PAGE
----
- What is Rock Phosphate?
- What Is Rock Phosphate Used For?
- Using Soft Rock Phosphate Fertilizer Properly
- How Is Phosphate Rock Made?
- Is It an Organic Fertilizer?
- When is Rock Phosphate Unsuitable as Fertilizer?
Rock phosphate is a long-standing organic fertilizer for gardens. It’s known for keeping plants healthy and encouraging new growth. It does this by adding phosphorus, thereby helping them to make other plant nutrients more accessible. But what exactly is rock phosphate, and how should it be used for your plants?
Our Top Recommendations for Rock Phosphate
What is Rock Phosphate?
Also known as phosphorite, rock phosphate is a sedimentary rock that contains high amounts of phosphorus. The rock is mined and also contains clay and limestone. Phosphate rock is, of course, an essential source of phosphorus – the essential nutrient ‘P’ from the three vital nutrients “NPK.” It’s used for making organic phosphate fertilizers for gardens.
In the olden days, gardeners used rock phosphate as a fertilizer for plant growth. However, its low phosphorus concentration and lack of supply have led most gardeners today to use the processed version.
Modern fertilizers contain soft rock phosphate, which is often confused with hard phosphate rock. Both sources contain high amounts of phosphorus and calcium. However, these nutrients are more accessible in soft rock phosphate, making application easier. As a slow-releasing fertilizer, it provides your plants with a consistent source of essential macronutrients.
What Is Rock Phosphate Used For?
Rock phosphate fertilizer works with the soil, unlike chemical fertilizers that work against it.
Phosphate rock is extremely rich in essential nutrients to ensure vibrant, healthy plants. These fertilizers are also known as “rock dust” due to the rock minerals in them. Using phosphate rock fertilizers is a common practice for encouraging healthy blooms and vegetables.
If you have flowering perennials in your garden, they’ll love an application of phosphate rock at the beginning of the season. The high mineral content will result in huge, colorful blooms.
Flowers like roses love phosphate rock fertilizers as it helps them develop more buds and a stronger root system. The phosphates present in the formula are also used for a healthy lawn and tree root system development. It serves as an all-purpose fertilizer for different kinds of perennials and trees in the garden.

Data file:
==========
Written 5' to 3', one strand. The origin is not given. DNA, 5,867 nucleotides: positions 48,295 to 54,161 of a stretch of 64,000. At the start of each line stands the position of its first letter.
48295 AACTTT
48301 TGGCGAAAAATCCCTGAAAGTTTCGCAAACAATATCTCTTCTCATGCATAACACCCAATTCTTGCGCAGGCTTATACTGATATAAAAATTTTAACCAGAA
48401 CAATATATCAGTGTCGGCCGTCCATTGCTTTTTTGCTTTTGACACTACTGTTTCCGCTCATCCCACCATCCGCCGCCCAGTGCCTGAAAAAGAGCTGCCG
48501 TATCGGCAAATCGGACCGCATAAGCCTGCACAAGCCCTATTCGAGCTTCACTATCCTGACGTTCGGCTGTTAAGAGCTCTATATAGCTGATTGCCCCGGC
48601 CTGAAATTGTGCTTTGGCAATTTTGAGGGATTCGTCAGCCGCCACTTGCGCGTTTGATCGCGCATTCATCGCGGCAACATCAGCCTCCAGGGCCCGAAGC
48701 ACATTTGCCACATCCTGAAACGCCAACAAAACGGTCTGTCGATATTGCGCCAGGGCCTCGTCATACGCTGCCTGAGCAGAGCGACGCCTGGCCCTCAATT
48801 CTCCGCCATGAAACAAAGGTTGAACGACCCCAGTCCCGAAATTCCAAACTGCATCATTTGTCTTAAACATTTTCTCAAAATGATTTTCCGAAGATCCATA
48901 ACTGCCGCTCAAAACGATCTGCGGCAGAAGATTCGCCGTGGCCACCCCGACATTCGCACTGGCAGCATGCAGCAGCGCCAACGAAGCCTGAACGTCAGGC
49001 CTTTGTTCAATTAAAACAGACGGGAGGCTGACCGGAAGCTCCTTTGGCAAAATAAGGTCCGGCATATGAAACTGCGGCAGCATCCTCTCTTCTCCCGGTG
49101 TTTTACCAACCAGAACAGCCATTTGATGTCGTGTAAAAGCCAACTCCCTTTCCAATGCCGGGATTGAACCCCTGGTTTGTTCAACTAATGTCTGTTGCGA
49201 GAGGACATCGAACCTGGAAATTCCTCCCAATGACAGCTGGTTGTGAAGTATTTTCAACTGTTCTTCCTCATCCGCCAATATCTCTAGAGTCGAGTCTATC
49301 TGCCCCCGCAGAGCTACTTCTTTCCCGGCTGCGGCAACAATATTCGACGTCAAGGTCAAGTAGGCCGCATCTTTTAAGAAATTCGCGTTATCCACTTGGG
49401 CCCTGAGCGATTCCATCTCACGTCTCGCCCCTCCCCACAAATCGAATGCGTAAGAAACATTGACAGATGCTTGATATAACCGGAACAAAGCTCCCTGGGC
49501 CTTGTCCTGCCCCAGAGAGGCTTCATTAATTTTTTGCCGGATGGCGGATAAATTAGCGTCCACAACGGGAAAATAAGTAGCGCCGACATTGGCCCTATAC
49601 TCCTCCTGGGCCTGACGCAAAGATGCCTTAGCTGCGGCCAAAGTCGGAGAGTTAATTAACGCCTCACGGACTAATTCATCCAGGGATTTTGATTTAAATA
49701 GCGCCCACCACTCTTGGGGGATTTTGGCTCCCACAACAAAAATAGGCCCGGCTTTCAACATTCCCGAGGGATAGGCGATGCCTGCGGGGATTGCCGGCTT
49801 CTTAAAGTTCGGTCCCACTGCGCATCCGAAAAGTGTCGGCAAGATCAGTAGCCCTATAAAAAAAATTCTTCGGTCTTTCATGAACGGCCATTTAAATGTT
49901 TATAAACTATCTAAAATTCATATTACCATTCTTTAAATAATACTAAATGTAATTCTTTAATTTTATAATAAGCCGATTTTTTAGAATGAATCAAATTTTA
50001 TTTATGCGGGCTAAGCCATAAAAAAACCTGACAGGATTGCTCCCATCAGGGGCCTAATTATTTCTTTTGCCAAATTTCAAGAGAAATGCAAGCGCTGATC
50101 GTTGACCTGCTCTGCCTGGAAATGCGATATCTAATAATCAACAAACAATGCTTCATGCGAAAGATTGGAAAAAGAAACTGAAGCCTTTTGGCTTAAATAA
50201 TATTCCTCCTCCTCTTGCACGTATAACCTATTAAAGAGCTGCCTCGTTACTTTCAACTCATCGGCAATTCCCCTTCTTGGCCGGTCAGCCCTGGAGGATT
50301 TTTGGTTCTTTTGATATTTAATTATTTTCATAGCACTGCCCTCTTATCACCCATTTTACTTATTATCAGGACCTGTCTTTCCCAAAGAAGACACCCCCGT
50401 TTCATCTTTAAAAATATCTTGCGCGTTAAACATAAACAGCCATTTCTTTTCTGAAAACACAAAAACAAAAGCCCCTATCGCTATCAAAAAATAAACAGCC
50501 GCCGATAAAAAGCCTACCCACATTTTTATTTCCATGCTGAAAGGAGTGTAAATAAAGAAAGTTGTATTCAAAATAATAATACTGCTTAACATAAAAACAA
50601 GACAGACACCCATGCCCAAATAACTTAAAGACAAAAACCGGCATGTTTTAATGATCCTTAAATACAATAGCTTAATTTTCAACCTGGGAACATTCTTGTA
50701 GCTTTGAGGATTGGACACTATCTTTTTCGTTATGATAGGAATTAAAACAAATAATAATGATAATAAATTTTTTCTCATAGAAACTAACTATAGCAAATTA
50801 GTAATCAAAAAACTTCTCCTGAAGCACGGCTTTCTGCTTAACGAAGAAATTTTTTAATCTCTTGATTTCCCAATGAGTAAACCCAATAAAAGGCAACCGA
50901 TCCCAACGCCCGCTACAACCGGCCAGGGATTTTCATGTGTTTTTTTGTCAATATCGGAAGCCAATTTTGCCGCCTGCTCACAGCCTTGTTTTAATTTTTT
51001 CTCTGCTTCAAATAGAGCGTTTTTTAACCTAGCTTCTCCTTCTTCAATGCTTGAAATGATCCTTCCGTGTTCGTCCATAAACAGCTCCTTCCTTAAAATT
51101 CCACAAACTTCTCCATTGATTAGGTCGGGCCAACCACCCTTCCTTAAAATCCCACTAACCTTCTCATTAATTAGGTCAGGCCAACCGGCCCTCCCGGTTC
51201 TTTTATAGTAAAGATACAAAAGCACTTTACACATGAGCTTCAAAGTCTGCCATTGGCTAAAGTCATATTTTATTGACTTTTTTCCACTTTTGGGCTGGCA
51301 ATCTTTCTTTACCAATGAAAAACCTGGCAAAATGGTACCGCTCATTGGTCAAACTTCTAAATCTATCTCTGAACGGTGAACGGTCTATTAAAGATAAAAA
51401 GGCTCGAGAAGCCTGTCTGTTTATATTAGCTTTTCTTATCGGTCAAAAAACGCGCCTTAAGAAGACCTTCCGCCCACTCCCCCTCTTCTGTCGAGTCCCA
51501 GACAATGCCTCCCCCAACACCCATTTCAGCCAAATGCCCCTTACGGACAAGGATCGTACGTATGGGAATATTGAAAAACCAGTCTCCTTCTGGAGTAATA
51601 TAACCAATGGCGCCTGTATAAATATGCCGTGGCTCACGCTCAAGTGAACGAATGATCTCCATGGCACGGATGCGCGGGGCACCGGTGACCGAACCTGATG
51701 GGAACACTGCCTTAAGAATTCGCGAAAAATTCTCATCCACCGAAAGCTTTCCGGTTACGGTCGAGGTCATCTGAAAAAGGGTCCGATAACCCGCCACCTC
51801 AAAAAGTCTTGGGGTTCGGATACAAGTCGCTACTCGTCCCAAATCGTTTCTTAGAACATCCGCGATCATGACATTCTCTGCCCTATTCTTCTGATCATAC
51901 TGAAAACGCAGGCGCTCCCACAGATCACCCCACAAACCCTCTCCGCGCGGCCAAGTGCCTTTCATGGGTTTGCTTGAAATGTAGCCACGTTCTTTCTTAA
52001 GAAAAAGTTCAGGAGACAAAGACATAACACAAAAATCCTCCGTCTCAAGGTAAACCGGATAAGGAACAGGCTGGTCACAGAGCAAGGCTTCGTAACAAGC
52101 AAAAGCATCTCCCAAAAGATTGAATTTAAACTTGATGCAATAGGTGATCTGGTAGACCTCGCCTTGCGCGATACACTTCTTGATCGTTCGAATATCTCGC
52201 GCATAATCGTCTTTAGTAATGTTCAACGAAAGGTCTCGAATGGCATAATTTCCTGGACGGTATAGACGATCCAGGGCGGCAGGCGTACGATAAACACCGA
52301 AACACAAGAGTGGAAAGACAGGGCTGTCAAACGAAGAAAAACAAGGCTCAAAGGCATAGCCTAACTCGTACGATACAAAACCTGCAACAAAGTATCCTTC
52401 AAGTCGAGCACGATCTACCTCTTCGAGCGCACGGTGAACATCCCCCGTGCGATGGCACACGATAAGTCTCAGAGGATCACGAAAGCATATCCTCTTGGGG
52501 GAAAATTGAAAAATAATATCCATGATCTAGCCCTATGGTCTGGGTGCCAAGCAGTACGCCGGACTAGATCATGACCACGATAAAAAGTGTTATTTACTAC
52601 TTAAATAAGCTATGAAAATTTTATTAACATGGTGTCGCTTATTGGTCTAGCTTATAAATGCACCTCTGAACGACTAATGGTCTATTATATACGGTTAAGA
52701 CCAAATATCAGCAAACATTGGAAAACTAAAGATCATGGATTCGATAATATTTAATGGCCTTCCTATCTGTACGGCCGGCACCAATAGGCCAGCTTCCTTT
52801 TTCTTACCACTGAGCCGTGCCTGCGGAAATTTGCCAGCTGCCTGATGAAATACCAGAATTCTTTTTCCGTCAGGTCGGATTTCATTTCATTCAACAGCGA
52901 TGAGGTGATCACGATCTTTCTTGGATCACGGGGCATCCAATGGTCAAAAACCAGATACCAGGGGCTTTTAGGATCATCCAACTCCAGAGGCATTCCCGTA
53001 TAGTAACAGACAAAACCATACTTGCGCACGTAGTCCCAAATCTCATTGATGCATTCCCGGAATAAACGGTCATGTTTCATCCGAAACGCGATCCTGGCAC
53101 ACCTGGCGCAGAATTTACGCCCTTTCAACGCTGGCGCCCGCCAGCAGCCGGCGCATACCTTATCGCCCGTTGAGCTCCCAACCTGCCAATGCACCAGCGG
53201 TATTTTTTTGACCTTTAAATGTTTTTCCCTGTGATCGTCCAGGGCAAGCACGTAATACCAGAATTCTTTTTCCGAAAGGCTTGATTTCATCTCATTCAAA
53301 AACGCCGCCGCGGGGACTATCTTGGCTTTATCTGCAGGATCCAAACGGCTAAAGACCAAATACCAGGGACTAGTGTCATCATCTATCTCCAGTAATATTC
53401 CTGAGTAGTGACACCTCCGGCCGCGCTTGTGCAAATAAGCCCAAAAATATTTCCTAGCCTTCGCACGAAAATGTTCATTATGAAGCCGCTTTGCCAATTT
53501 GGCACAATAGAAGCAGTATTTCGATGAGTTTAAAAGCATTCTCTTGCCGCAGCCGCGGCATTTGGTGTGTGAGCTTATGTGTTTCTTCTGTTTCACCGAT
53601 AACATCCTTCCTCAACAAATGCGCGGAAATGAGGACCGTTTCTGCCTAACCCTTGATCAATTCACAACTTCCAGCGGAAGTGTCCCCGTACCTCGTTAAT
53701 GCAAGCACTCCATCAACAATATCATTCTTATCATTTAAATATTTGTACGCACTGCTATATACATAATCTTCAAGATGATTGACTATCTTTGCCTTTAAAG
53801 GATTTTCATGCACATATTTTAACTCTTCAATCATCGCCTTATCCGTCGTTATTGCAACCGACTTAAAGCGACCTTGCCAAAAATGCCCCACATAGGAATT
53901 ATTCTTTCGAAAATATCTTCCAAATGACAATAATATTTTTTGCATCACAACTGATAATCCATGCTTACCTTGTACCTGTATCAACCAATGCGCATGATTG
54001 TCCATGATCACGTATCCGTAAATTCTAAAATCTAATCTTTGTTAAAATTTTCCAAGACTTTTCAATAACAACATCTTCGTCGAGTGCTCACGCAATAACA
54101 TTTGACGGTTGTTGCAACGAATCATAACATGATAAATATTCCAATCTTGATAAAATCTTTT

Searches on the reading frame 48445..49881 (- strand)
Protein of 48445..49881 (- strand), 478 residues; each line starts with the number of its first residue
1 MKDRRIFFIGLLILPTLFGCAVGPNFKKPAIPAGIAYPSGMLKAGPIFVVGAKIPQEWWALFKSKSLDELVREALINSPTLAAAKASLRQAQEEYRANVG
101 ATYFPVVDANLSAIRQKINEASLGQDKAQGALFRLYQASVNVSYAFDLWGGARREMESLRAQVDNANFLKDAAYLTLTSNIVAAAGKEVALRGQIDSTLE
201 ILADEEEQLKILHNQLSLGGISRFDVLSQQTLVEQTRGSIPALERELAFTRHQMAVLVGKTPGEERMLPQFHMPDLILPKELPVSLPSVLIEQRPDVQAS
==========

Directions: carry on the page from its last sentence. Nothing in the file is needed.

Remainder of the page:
If you’re growing a vegetable garden, you will have to take stronger measures to ward off pests and diseases. Thankfully, phosphates help in reducing pests and enhance the flavor and yield of your vegetable crops. Powdered rock phosphate is excellent for crops like coffee, tea, apples, rubber, and citrus. Their soil conditions can tolerate the direct application of the fertilizer.
Rock Phosphate’s Effect on Plants
Rock dust or rock phosphate usually has a slow-releasing effect on plants. It is best applied in early spring, a little before the flowering season. You should ideally aim for 10 pounds of rock phosphate fertilizer for every 100 square feet.
Rock phosphate requires specific soil conditions under which it performs the best. It is typically more accessible in acidic soils with a pH of less than 5.5. This way, the phosphorus is soluble and can be absorbed by plant roots.
Is it Good for Plants?
Definitely. As a natural source of phosphorus, rock phosphate is essential for the maturation and healthy growth of plants. Phosphorus also plays a crucial role in photosynthesis. This nutrient is present from the seedling growth to the maturation of grain. Every plant, therefore, requires phosphorus in the early years. The nutrient supports its vigor and overall health.
Rock phosphate also provides phosphorus from the energy storage and transfer, cell enlargement, and respiration in plants. Without the application of rock phosphate, plants can not grow fully nor regulate their metabolic pathways.
Using Soft Rock Phosphate Fertilizer Properly